The premise of the latest hit medical drama sounds improbable even for television: A doctor who makes house calls. In the Hamptons. Dashing among the hedgerows, dropping in on the rich and sick at one eye-popping estate after another.


But come on. Who makes house calls these days, even on TV? The last such doc who did was Marcus Welby, M.D., and he has been off the air for more than 30 years. So Hank Lawson, the young “concierge doctor” on USA Network’s Royal Pains, is just another Hollywood fantasy, right?

Not exactly.

Meet Ronald Primas, a middle-aged concierge doctor in Manhattan, where the rich and famous dwell and where parking is usually impossible unless you happen to be a “doctor on call” with the official dashboard sign and license plates to prove it.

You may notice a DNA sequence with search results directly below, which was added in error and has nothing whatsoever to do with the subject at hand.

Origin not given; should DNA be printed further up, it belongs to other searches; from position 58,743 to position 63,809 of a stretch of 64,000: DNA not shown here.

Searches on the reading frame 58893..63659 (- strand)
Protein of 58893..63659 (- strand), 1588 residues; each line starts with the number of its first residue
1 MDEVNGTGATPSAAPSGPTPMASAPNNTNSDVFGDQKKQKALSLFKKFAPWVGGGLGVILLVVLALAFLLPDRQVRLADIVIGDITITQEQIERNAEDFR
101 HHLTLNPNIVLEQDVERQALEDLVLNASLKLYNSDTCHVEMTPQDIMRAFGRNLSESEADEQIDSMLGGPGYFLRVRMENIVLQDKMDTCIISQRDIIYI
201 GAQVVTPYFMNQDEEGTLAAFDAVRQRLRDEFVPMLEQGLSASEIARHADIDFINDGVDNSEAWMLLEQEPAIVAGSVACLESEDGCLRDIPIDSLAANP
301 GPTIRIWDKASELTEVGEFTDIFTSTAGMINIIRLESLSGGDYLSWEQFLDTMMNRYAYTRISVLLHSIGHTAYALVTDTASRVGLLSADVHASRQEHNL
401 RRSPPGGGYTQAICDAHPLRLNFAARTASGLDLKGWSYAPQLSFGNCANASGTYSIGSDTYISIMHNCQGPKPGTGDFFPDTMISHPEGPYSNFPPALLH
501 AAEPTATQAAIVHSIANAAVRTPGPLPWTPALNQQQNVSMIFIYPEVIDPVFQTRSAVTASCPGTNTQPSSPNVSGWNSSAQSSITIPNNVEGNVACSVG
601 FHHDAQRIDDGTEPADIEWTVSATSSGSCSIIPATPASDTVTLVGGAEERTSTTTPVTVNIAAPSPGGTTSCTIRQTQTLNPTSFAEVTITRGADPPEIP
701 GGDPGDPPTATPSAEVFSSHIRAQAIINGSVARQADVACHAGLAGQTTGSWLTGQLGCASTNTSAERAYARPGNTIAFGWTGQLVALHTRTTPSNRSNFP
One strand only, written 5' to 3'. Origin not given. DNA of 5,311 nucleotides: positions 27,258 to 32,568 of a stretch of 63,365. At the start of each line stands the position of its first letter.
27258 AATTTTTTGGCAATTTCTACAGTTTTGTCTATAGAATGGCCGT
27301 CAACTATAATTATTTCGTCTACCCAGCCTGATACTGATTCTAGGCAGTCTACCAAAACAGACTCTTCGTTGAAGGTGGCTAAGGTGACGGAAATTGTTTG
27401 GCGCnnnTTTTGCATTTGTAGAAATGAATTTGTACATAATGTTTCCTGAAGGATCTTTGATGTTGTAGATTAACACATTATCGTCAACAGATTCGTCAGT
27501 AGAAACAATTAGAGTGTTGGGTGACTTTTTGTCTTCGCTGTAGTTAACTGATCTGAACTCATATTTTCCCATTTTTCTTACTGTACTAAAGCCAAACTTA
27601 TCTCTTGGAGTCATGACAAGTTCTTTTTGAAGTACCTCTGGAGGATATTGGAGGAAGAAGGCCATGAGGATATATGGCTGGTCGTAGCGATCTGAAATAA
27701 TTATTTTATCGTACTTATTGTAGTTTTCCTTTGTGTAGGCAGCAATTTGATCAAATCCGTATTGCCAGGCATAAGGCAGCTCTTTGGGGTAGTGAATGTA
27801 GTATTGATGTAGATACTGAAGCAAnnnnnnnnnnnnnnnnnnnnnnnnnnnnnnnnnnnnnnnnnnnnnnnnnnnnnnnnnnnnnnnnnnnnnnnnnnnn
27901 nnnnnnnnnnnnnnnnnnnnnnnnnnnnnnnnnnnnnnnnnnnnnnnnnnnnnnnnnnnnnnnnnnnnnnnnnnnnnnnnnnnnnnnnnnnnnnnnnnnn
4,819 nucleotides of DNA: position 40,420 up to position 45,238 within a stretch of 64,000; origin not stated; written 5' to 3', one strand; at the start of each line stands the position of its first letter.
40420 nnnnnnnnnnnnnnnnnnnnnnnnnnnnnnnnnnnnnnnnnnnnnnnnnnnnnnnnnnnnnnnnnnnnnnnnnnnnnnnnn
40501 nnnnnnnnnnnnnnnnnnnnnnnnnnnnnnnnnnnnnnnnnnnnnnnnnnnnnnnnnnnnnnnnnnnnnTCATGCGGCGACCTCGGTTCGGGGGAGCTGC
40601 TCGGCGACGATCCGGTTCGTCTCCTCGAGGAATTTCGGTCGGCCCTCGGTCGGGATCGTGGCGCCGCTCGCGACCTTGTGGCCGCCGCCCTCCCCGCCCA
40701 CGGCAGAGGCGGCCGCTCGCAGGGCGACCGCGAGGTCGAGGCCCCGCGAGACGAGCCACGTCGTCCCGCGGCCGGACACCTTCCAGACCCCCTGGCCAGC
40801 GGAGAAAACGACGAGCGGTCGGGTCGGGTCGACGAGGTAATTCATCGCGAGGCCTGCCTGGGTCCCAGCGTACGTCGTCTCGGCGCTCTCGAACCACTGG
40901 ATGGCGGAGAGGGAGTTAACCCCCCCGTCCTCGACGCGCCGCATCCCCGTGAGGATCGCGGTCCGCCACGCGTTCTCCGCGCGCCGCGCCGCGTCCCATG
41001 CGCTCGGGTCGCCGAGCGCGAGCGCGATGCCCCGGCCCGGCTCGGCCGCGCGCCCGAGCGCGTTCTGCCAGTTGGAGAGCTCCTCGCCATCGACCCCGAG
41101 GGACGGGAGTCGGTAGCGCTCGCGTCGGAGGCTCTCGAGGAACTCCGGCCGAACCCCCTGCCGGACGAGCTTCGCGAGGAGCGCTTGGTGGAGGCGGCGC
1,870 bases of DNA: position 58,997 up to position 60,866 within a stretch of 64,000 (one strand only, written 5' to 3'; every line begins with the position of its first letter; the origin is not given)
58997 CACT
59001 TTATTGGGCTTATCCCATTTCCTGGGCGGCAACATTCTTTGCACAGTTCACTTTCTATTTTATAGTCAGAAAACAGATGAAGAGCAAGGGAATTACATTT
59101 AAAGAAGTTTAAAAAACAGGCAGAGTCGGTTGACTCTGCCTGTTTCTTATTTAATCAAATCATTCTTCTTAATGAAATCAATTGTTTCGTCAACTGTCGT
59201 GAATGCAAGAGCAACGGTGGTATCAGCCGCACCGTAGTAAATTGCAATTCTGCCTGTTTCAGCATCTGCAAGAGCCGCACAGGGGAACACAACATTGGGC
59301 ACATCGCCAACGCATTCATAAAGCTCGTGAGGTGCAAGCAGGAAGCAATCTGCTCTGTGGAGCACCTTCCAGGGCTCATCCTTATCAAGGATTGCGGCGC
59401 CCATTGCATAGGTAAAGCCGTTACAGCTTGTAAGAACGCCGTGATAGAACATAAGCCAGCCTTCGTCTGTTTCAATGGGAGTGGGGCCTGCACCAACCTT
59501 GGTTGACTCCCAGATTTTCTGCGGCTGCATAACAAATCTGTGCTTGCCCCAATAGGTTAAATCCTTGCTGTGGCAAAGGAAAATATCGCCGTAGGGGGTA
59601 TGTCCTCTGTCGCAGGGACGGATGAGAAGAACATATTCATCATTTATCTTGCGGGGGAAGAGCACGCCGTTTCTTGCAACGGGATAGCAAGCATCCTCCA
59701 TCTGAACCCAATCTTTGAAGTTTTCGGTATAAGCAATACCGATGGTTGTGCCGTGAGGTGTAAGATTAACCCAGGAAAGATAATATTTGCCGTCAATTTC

Primas, 49, tools around town in a luxury Range Rover with a portable EKG machine in the back and a doctor’s bag in the front seat, visiting patients – some of them rich and famous, some of them not – who have figured out that you really can get anything delivered to your door in New York. As long as you’re willing to pay – as little as $200 a house call or more than $600 for routine primary care. Cash on the barrel or credit card.

Primas is convinced Royal Pains (Thursdays, 10 p.m.) is based at least in part on him and his practice…

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